The shadow of Beyoncé loomed over Joss Whedon this weekend.

Much like Beyoncé's out-of-nowhere viral release strategy used in December for her self-titled fifth album, Whedon, finding time to step away from his Avengers: Age of Ultron set, unexpectedly defied traditional film distribution practices late Sunday night. The move was announced in a recorded on-camera message screened after the Tribeca Film Festival premiere of his new film, In Your Eyes. It's "his" film in that he wrote the screenplay and assisted as executive producer—technically, In Your Eyes is director Brin Hill's film, one generated through Whedon's micro-budget-minded production company Bellwether Pictures.

Immediately following Sunday's screening, the Tribeca brass played Whedon's video message, in which he announced that In Your Eyes would be available on the film's official Vimeo page for only $5 a download. The upload went live around midnight EST, robbing the festival goers of their usual sense of exclusivity and appeasing Whedon's millions of devoted, cult-like fans, the folks who've grown to love his unique, quippy, and always genre-infused style through shows like Buffy the Vampire Slayer and Firefly and movies like The Cabin in the Woods a little superhero project called Marvel's The Avengers.

It's an exciting move by Whedon and Bellwether, leveling the playing field for a passion project of In Your Eyes stature and affording everyone the opportunity to see it, not just those lucky enough to live near one of the five or six art-house theaters it'd otherwise screen at, or those whose cable providers offer the necessary VOD formats. It's also a shame, though, because In Your Eyes isn't Whedon's strongest work. In fact, it's fair to call it his worst work. In Your Eyes is by no means disastrously poor—earnestly made and finely acted, it's a feel-good affair that should no doubt make his legion of devotees quite content. Anyone who's not a Whedon apologist, however, will likely roll his or eyes more than an optometry patient.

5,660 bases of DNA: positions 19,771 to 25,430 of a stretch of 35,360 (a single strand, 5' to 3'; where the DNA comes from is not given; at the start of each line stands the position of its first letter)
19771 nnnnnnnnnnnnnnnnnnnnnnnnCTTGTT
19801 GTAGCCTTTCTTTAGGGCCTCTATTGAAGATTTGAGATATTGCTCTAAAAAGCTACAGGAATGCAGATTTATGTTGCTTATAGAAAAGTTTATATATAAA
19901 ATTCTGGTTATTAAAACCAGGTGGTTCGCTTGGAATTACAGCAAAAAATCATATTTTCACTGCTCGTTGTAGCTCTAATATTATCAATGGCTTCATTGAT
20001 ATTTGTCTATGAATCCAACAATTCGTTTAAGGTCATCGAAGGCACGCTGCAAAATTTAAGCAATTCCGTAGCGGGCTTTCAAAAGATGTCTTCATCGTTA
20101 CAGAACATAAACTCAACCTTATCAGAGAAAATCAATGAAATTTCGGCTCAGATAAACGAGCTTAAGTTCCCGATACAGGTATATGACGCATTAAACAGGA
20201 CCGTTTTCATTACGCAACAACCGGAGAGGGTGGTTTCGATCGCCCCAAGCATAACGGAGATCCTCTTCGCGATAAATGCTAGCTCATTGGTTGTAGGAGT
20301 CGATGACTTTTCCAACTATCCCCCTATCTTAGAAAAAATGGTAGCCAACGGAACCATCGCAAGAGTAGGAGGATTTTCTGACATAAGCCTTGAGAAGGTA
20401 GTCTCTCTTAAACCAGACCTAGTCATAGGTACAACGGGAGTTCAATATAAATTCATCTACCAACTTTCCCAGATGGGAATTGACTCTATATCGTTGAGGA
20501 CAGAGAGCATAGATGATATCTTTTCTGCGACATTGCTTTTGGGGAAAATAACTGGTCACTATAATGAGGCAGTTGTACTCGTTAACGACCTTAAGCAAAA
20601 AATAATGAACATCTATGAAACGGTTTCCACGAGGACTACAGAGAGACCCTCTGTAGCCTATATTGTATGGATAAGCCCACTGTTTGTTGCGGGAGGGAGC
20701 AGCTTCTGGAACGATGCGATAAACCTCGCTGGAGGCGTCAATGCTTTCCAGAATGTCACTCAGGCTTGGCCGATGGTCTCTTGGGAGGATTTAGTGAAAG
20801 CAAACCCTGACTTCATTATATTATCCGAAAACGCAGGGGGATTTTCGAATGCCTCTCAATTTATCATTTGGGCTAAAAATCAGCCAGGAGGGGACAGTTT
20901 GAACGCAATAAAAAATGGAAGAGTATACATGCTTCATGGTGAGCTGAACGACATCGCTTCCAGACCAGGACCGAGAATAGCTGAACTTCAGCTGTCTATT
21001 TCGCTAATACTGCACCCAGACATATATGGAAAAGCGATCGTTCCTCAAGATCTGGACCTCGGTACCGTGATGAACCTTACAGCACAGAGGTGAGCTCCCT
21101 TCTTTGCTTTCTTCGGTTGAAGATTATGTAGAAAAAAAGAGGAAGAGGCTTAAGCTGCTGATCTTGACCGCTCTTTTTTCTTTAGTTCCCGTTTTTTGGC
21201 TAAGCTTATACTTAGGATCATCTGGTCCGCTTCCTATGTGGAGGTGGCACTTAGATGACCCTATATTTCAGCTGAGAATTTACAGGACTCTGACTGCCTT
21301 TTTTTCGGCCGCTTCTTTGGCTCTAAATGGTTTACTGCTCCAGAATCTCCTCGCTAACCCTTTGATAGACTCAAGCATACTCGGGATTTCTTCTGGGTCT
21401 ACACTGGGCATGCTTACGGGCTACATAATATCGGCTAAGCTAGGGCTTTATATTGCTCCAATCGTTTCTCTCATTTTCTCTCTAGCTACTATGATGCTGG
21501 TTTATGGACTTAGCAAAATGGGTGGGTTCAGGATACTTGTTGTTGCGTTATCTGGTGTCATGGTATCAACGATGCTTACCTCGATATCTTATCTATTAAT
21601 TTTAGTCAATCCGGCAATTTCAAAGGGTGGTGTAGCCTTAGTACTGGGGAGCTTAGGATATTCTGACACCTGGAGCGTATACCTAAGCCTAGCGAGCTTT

If not for its leading actors, In Your Eyes would be unbearably overwrought. Fortunately, Zoe Kazan and Michael Stahl-David are both terrific in what's essentially a supernaturally tinged Nicholas Sparks imitation. Complete with, yes, that schmaltzy storyteller's penchants for overheated melodrama, unintentionally silly moments of tenderness, and an overall heavy-handedness.

Kazan, one of the indie scene's best conveyors of lovable vulnerability, plays Rebecca, a rich socialite living in New Hampshire with her husband (Mark Feuerstein), a successful doctor whose brand of tough love often makes her feel inferior; over in New Mexico, meanwhile, Dylan (Stahl-David) is an ex-con trying to get his life in order while living in a rundown trailer and collecting meager paychecks at a car wash. Since they were both kids, Rebecca and Dylan have suffered from a strange case of hallucinations, or so they've thought—as it turns out, they're somehow able to see through one another's eyes. And once they discover this, they begin talking to each other and developing a tight, though publicly awkward and damaging, bond. Romantic feelings, naturally, are unavoidable.